The association between hsCRP levels and hypomanic/manic symptom severity converges with findings from adults (Dickerson et al. 2007). In addition, present findings provide a tentative signal that, similar to adults, hsCRP may be more strongly associated with manic symptoms, whereas IL-6 may be more strongly associated with depressive symptoms of BP (Goldstein et al. 2009b). A previous study found that BDNF levels were negatively associated with TNF-α levels and positively associated with IL-6 levels (Kauer-Sant'Anna et al. 2009). However, those analyses were collapsed across early- and late-stage BP, which were found in that study to differ with regard to these biomarkers. Future studies are therefore needed to examine for stage-related differences in the associations between PIMs and BDNF. Reasons for the lack of associations between BDNF and mood symptoms in this preliminary study are uncertain, and may be due to confounding as described below.
This study included exploratory analyses regarding potential covariates for future studies. Present findings suggest that psychiatric medications, sex, obesity, history of abuse, BP subtype, and family history of BP are important covariates to consider in future studies. With regard to medications, these preliminary analyses suggest that traditional mood-stabilizers and antidepressants have medium effect sizes in terms of PIMs, and antidepressants have a medium effect size in terms of BDNF. Present findings therefore appear to converge in part with prior evidence regarding these medications (Rapaport and Manji 2001; Bosetti et al. 2002, 2003; Rapoport and Bosetti 2002; Frey et al. 2006; Sen et al. 2008; Yasuda et al. 2009).
The high levels of hsCRP are concerning from a CVD risk perspective. High hsCRP is a risk factor for CVD independent of traditional risk factors (Greenland et al. 2010). A previous study found that adults with BP have a fivefold increased risk of CVD compared with the general population, and manifest CVD 14 years earlier than adults without mood disorders (Goldstein et al. 2009a). Indeed, recent studies suggest that increased risk for CVD in BP may begin in childhood and adolescence (Goldstein et al. 2008; Evans-Lacko et al. 2009; Jerrell et al. 2010). Medications, particularly second-generation antipsychotics and/or concurrent use multiple mood-stabilizing medications, may contribute to weight gain and other metabolic disturbances (Correll 2007). However, it not clear whether these medications contribute to premature CVD mortality despite their clear association with CVD risk factors (Tiihonen et al. 2009). Moreover, the association between BP and CVD was observed before the availability of these medications (Kraepelin 1921; Tsuang et al. 1980; Weeke et al. 1987). Further research is warranted regarding the associations between psychotropic medications, inflammation, and CVD risk among youth.
This study's primary limitation, similar to biomarker research in BP in general, relates to variability in domains such as mood states, obesity, medication regimens, comorbid conditions, history of abuse, and family psychiatric history. Detailed information regarding lifestyle variables such as sleep, nutrition, and exercise was not ascertained. Given the associations of these variables with PIMs and/or BDNF (Irwin et al. 2006; Hamer and Steptoe 2007; Tang et al. 2008; Gorgulu and Caliyurt 2009; Rasmussen et al. 2009), these factors may have contributed to residual confounding. The robustness of these findings is uncertain, as the sample size does not provide sufficient statistical power to control for the above covariates. Similarly, we elected not to correct for multiple comparisons; however, findings would no longer have been statistically significant had we done so. Finally, the present study is constrained by the absence of healthy controls and the cross-sectional methodology.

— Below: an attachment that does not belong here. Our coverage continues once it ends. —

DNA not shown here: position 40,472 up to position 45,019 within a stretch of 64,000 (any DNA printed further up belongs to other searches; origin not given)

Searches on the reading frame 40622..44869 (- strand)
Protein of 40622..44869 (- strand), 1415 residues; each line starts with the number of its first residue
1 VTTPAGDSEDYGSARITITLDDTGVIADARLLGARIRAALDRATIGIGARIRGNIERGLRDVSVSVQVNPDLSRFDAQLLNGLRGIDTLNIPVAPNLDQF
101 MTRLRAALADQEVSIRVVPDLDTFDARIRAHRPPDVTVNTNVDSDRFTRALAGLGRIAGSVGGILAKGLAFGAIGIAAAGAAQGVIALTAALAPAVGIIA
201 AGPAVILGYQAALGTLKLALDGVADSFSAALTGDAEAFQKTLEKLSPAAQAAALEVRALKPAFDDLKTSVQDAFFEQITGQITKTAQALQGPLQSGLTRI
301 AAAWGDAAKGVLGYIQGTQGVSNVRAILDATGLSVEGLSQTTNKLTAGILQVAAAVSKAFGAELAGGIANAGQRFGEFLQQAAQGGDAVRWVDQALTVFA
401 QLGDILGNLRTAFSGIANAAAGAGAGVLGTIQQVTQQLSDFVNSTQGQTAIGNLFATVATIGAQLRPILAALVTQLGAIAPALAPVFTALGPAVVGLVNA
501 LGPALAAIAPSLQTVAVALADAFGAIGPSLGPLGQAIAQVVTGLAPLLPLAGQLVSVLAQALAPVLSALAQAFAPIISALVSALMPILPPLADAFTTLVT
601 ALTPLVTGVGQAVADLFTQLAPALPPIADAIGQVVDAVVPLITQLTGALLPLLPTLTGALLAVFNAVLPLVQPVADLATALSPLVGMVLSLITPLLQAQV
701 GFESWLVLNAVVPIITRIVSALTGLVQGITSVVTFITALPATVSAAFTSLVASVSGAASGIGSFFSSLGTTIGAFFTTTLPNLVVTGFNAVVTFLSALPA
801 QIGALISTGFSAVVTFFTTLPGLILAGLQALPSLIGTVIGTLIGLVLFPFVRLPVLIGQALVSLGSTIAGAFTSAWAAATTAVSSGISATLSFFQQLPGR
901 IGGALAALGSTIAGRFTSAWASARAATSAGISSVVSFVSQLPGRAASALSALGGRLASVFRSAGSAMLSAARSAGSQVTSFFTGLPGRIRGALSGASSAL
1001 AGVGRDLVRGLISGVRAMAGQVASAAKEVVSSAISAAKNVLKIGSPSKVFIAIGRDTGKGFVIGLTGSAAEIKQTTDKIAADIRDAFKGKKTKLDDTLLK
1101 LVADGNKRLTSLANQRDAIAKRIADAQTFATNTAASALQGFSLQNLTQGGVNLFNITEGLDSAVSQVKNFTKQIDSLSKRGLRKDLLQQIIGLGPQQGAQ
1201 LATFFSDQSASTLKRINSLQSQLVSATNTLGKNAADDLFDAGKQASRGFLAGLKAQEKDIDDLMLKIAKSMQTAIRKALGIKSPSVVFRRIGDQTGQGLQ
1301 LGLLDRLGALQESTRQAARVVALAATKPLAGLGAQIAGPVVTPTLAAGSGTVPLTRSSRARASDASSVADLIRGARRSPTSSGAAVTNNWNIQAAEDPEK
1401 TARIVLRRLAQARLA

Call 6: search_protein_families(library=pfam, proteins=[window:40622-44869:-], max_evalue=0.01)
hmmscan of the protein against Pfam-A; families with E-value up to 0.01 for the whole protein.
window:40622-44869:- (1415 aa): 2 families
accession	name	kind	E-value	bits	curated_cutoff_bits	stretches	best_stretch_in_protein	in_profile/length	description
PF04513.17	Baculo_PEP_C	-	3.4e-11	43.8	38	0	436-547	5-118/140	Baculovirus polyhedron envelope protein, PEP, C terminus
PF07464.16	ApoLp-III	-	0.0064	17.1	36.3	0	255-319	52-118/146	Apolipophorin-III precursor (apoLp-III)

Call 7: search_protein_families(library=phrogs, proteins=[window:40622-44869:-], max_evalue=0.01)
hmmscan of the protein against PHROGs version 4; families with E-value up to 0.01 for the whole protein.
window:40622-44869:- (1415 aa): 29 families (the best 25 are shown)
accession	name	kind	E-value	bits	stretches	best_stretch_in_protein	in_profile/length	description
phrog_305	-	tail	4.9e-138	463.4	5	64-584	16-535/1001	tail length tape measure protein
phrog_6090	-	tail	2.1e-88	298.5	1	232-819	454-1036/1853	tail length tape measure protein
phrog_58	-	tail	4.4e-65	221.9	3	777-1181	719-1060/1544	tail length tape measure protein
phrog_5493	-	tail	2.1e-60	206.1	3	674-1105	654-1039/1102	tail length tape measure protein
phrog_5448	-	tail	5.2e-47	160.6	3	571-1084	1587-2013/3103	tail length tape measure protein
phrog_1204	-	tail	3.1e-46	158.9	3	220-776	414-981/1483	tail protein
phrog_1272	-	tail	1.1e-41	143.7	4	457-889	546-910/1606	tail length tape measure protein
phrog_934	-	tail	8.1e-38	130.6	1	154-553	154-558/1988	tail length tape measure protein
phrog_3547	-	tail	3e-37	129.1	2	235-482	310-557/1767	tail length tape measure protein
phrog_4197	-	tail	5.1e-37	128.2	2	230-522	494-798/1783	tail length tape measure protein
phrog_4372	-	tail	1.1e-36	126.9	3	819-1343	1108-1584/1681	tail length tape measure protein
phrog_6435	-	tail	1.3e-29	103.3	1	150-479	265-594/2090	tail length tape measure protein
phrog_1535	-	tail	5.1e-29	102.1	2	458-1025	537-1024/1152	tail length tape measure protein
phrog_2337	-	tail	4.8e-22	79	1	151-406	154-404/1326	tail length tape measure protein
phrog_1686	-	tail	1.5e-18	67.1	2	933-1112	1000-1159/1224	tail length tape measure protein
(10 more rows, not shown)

Despite its limitations, this study provides novel evidence regarding these biomarkers among adolescents with BP, and findings are largely convergent with those from adults with BP. Larger-scale longitudinal studies are needed to examine the temporal relationship between these biomarkers and the symptoms and associated medical comorbidity of BP. Studies of adults are constrained by decades of exposure to BP symptoms and their associated physiological strain, which may exhaust and alter natural adaptive homeostatic mechanisms that are salient to the association between these biomarkers and BP (McEwen 1998; Kapczinski et al. 2008). Parsing the association between these biomarkers and the symptoms, course, and comorbidity of BP among adolescents may therefore be advantageous.
Extending this line of research by employing longitudinal methods and repeated assessments has the potential to inform clinical monitoring and treatment of BP in the future. For now, the unequivocal medical risks associated with high levels of PIMs invoke urgency toward mitigating the inflammatory burden of BP. These preliminary findings suggest that first-line medications for BP may not exacerbate inflammatory burden and may have a salutary effect.
The authors have the following disclosures: Dr. Birmaher is a consultant for Schering-Plough, participated in a forum sponsored by Forest, has or will receive royalties for publications from Random House, Inc., and Lippincott Williams and Wilkins.
Dr. Goldstein has received honoraria from Purdue Pharma and grant support from Pfizer. The other authors have no personal affiliations or financial relationships with any commercial interest to disclose relative to this article.
This study was supported by a generous donation from the Order of the Eastern Star of Ontario (Goldstein), and by NIMH R01 59929 (Birmaher). Findings were presented in part at the 8th Annual NIMH Pediatric BP Conference, Boston, March 2010, and were selected as a Finalist for best poster presentation at the 65th Annual Meeting of the Society of Biological Psychiatry, New Orleans, May 2010.